A lyric document written by Stipe
A print-ready poster
An animated flipbook
It’s worth noting that platforms like Spotify don’t (or can’t) offer extras alongside streams. The closest example of this type of bundle from a major platform would be the iTunes Store, which is now practically dead.
If you’ve seen this video (below), then you may have asked yourself the same thing my friend asked: “Why didn’t Sarah sing it?!” To briefly sum it up, a songwriting team consisting of Sarah Aarons and a couple of producers made a great-sounding demo for a song they just wrote called “The Middle,” in an attempt to get it cut by a famous Artist. The video details the process and struggle in trying to find the right singer for the song. Fifteen different famous singers sent in their demos (auditions) to “win” the song. Every time the producers received another singer’s demo, they felt more discouraged. Zedd recalled:
The headline out of RIAA’s latest data on the music ecosystem is clear (and to anyone who’s ever had to separate teenagers and their earbuds, no great surprise) — the streaming economy continues to accelerate, strengthen, and mature. Everywhere you look, our industry’s embrace of new technologies approaches, and platforms is paying off for artists, fans, and everyone who loves great music.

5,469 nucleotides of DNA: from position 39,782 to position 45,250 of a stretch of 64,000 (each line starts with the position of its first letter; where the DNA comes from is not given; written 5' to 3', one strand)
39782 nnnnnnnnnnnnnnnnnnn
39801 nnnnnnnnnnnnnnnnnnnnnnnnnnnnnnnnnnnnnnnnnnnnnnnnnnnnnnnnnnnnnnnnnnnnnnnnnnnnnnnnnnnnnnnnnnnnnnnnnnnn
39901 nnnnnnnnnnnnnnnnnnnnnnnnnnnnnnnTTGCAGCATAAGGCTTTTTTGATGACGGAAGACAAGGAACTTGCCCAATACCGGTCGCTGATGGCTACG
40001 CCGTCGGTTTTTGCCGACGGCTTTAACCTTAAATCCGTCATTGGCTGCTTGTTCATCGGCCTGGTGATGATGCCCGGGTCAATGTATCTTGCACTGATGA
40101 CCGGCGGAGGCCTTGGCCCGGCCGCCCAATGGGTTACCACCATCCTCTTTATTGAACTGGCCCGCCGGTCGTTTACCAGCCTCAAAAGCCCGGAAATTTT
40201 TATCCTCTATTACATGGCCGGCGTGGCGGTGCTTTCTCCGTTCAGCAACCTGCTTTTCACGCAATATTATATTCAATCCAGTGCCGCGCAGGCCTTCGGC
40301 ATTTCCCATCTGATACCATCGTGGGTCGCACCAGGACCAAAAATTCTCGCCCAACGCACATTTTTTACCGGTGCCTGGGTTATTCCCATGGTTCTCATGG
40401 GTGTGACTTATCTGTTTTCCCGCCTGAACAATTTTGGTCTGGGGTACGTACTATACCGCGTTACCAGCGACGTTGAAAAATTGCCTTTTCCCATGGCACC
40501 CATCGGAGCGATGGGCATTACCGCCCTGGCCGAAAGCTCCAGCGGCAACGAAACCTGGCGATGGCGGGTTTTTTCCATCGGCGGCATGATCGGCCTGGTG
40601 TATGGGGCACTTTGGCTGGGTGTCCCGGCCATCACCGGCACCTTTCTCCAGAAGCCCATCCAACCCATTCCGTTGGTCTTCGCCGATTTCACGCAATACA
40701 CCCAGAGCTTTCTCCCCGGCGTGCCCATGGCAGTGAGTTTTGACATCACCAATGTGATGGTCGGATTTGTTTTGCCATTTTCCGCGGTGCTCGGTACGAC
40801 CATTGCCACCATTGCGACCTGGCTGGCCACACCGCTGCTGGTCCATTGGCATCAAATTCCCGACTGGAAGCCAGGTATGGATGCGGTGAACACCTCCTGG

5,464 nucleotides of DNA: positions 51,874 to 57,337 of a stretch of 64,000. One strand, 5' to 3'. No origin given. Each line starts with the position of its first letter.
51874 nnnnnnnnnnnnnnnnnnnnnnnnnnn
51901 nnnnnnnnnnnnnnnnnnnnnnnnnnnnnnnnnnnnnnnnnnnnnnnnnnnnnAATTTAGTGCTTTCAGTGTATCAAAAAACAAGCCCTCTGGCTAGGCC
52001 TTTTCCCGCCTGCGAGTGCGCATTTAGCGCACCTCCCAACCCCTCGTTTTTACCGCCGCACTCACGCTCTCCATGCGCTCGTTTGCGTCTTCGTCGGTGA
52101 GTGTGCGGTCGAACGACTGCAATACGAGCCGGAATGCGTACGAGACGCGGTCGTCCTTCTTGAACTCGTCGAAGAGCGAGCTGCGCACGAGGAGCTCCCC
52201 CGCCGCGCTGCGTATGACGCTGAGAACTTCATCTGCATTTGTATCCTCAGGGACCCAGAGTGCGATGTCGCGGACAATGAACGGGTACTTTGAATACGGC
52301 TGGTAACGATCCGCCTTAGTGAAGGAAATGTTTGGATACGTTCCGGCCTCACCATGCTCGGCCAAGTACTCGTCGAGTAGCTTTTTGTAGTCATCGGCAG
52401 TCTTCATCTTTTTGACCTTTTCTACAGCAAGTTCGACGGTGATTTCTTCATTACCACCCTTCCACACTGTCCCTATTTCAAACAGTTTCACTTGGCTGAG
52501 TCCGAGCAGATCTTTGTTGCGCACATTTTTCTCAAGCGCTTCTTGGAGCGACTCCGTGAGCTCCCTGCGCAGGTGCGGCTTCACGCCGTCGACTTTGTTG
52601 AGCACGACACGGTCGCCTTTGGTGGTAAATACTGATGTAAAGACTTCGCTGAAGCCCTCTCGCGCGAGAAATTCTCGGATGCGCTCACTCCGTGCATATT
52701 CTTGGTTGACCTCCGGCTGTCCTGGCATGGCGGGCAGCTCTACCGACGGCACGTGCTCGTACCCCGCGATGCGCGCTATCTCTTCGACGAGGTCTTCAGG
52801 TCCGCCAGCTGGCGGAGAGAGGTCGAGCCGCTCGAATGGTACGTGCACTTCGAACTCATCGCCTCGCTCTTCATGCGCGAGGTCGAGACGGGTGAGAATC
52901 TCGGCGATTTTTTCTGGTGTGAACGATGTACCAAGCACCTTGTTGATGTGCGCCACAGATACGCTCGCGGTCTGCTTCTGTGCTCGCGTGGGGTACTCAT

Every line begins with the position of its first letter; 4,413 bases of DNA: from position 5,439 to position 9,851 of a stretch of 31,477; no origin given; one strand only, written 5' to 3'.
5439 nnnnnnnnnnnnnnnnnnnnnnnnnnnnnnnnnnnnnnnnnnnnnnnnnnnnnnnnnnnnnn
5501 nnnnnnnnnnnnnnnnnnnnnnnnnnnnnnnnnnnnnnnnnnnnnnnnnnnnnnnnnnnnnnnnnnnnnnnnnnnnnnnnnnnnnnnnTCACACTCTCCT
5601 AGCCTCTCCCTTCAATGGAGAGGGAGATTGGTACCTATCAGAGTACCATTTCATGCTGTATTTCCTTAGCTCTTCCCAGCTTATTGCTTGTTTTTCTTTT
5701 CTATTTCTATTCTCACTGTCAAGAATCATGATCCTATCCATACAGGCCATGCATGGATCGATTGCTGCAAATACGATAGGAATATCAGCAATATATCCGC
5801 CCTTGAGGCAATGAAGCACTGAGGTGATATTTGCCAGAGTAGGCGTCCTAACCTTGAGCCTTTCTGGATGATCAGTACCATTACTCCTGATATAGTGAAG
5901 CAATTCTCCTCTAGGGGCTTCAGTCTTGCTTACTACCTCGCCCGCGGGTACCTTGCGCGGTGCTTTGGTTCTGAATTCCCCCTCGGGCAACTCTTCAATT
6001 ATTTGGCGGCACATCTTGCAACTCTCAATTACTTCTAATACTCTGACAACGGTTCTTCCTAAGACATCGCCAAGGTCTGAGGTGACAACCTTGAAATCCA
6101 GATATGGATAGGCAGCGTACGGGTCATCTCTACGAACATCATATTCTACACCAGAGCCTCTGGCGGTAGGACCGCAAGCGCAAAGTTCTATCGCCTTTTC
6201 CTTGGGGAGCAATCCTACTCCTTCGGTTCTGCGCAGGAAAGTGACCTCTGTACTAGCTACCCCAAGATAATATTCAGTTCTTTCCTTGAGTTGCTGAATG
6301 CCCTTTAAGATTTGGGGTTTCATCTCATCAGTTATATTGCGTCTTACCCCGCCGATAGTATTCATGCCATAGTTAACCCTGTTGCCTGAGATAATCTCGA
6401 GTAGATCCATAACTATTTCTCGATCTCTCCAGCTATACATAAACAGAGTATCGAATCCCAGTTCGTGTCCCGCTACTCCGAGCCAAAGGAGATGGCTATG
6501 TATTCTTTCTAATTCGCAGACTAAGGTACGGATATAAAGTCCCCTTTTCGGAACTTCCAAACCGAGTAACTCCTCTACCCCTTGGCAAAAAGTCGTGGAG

Music revenues grew 18%, to $5.4 billion in the first half of 2019. Paid streaming services added more than 1 million new subscriptions a month, taking us past 60 million total paid subscriptions. Thanks to that breakneck growth, plus continued modest drops in digital downloads and new physical sales, streaming now generates 80% of music business revenues and has fundamentally reshaped how fans find, share, and listen to the songs and artists they love.
What would happen if the major music services operated more like Netflix – offering not every artist you can think of, but bidding among themselves for the biggest ones? ByTIM INGHAM
The modern music business is suffering from a crisis of uniformity — and it’s absolutely fine with it. Scan across streaming services like Spotify, Apple Music, Amazon Music Unlimited, Pandora, and YouTube Music, and you’ll find almost exactly the same 50 million songs, presented via similar playlists, similar user interfaces, and similar in-app tool sets. The three major record companies, harborers of colossal market power, like it this way: They are now jointly generating close to $1 million every hour from streaming platforms.